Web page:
Electric Chaos in Khao San Road, Bangkok

Khao San Road is indeed "the center of the backpacking universe" as much as it is the center of electric chaos of almost everything of street culture in Bangkok. Even with eyes closed you can still smell, taste and hear the variety of atmosphere that made it internationally famous among travelers, especially the backpackers.
Yeah, sir! It's good!
My friend and couch host Toto called it the "backpackers haven". He did not coin the term. But judging by how the one kilometer strip is crowded with sweating Caucasians carrying humongous bags, noisy packs of Asians (mostly Koreans) and a mix of tired travelers lying down on massage chairs altogether in an array of bars and clubs, guesthouses, hostels, food and souvenir stalls, it truly is the wanderers Mecca.
The road, which is just around a hundred meters from Chao Phraya River, has grown smaller with the increasing influx of tourists that flocks around for cheap accommodations and tourist services.
"Lotsa' people down there."
Perhaps the movie The Beach which described the place as I quoted above, made Khao San Road more popular since its release in 2000. Since the KSR opened as rice market for Bangkok in the early 80s and bloomed as a party place in the 90s KSR has now evolved into a place that it is now. Besides the backpackers, local artists, yuppies, local peddlers of all-things-souvenirs and street foods now clog the road. 
Massage, anyone?
We went there for beer and of course to capture the energy of the place through our cameras! Toto, a Filipino photojournalist who is now enjoying his stint in Bangkok Post, knew where to take his camera-toting guest. Upon getting off the taxi he led me to a narrow and dim corner that connects to the main road. Feeding my eyes with varying perspectives I was almost tempted to immediately pull out my tool to shoot. I paused to enjoy my first glance of that small universe instead. Meaning: beer first before the shoot, that's how I meditated.
Money Kills! 
After our first bottle of Singha, a group of young Thais occupied a portion of the street fronting a bar filled with westerners to crack some break-dancing skills (and asked for tips later). First Photo Op!
Break-dancing for fun and for some tips
Tumbling for the finale 
Then we hopped to the next bar at the lobby area of Rainbow Guest House somewhere outside the main road where we met interesting people. They were not tourists. They were Burmese immigrants, or as my buddy told me, refugees seeking asylum in Thailand to escape the harsh history of long-standing civil war involving ethnic groups, rebels, pro-democracy groups and the government. Besides their good service as waiters and our brief conversation I will never forget the taste of the oily cheese pakora they served with a selection of dips and paired with another set of Singha.
The yummy cheese pakora (L) and Toto (on Free Burma! stance) and our new-found Burmese friend.
Then we hopped back to the heart of KSR for more street shots and a change of atmosphere. It was past midnight and the crowd seem to never fade. 
There we had more of KSR: the peddlers wearing ethnic Thai clothes, more food stalls, some beggars, hipsters, attendants in skimpy clothing inviting tourists for a massage, and tourists becoming more and more friendly as their alcohol intake increases.
Posters for souvenirs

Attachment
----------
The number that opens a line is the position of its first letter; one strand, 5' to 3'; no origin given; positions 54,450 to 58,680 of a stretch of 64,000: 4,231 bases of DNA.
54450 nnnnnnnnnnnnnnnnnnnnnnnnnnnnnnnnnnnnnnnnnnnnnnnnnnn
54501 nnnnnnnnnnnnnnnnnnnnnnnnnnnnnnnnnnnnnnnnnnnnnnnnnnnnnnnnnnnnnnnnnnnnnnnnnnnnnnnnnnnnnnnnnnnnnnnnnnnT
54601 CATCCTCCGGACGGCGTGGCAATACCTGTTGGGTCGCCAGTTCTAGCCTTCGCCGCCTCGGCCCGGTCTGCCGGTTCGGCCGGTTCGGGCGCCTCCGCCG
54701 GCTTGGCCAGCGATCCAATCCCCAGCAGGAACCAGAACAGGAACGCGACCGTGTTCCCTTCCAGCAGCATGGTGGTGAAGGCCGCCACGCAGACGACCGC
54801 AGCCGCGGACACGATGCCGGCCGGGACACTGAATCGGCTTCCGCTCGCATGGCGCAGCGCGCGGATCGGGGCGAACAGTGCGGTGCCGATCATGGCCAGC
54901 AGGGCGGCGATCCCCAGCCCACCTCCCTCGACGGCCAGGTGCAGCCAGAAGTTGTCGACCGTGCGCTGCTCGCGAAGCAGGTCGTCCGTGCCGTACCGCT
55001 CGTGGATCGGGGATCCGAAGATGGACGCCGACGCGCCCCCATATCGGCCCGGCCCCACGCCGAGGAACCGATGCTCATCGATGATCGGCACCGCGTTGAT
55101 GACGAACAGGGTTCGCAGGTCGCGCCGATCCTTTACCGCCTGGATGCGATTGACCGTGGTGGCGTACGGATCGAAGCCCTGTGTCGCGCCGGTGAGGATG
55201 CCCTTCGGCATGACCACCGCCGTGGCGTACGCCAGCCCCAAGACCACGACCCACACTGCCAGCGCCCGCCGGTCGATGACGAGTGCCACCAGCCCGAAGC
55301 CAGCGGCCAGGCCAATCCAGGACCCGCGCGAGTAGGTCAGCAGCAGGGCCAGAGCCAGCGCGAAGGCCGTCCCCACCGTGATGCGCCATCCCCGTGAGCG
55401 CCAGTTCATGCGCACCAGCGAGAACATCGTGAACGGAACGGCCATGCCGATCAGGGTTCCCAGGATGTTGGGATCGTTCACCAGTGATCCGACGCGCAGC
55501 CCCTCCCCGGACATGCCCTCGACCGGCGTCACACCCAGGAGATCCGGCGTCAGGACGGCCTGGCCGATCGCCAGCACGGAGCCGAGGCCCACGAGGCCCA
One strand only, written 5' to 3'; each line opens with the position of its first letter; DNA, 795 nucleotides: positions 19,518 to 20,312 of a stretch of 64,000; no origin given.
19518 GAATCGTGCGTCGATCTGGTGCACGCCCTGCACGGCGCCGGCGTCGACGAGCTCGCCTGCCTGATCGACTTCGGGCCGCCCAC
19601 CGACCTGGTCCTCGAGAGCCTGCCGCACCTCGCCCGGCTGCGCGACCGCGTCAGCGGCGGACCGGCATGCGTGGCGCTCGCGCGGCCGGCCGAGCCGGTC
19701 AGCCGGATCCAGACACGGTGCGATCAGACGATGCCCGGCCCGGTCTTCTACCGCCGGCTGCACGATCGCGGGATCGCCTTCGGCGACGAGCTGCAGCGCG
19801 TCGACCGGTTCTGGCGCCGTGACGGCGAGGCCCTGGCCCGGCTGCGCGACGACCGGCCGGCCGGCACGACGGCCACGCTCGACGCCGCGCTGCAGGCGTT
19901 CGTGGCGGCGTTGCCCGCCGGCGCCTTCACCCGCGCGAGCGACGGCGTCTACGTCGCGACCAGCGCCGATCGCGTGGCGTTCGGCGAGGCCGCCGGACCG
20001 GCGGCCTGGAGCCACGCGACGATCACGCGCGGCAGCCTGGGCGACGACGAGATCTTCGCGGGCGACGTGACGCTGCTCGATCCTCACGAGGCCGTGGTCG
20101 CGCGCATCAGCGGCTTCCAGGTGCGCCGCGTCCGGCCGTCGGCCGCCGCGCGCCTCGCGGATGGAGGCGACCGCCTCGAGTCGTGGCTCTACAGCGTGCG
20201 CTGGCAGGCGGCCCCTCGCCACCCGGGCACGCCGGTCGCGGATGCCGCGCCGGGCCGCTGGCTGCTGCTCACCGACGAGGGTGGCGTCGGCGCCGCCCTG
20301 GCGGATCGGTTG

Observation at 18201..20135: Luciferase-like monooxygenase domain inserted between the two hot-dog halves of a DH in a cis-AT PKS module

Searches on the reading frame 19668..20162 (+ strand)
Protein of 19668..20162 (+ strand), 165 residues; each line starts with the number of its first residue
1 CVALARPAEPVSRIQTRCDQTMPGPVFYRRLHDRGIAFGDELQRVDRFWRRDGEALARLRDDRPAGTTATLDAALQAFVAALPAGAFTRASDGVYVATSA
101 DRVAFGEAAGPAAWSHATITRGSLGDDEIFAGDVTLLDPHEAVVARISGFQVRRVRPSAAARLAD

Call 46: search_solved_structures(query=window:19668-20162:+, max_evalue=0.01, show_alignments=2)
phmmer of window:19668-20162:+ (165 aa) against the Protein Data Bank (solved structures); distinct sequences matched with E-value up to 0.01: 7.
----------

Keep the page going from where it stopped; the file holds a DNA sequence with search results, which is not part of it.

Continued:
"Street foods, chicken, egg, Sir? You want?"
I learned later that the place is also home to scammers offering overpriced services for accommodations, transportation and tour packages for those who wish to cross the border to neighboring countries. That was not my experience. My only advise is for backpackers to just be extra careful and be more independent in their itineraries.
The Rasta Mon!
 What else is in KSR? Name it: internet cafes, money changers, ATMs, 7/11 stores, massage parlors, travel agencies, laundry, tattoo shops, book shops and travel agencies. A lot more that the electric chaos has expanded to Soi Rambuttri and several other blocks.
A local artist offering a couple a charcoal drawing of themselves
"Want bracelets, sir? Souvenirs?" 
The next time you get there, feel that vibe that built the reputation of Khao San Road. You may or may not like it. But don't miss to be mindful of the dynamics of the place too as to how the locals (and the ethnic people and the immigrants) exist in this center of mass tourism filled with strangers. You'll be surprised that there's more to what is written in travel blogs and sites.
Beer Lao for the last bot! Cheers!

How to get there: There are many ways to get to KSR depending on your point of entry to Bangkok. You may take express boats, trains, buses and taxis. For more useful tips, click Here.
Our point of origin is from Ratchadapisek. We took a metered taxi and in around 10 minutes we're already there. We paid 79 Baht.
What to wear in KSR: It's your choice. Remember that you'll be interacting with travelers who are too tired to change from their regular shorts and shirts. I went there wearing the same long sleeves and khakis I wore earlier that day in a meeting with colleagues from Mindanao, Philippines and with Tourism officials of Bangkok. I didn't mind. Nobody would care once you're there, anyway.


  1. Bangkok is one of the beautiful places; we never miss such kind of adorable places will soon plan to visit this places.This article inspired me a lot about this place customs,traditions and places.

  2. every word in this blog entry is so right. khao san is both messy and organized, chaotic and zen (try to be there during the first few hours in the morning). it doesn't make any sense, yet it is strangely for that reason that many have come to embrace, love and live it.

    1. the same reason confused souls like moi loves the atmosphere in KSR. Ayos, baktin.


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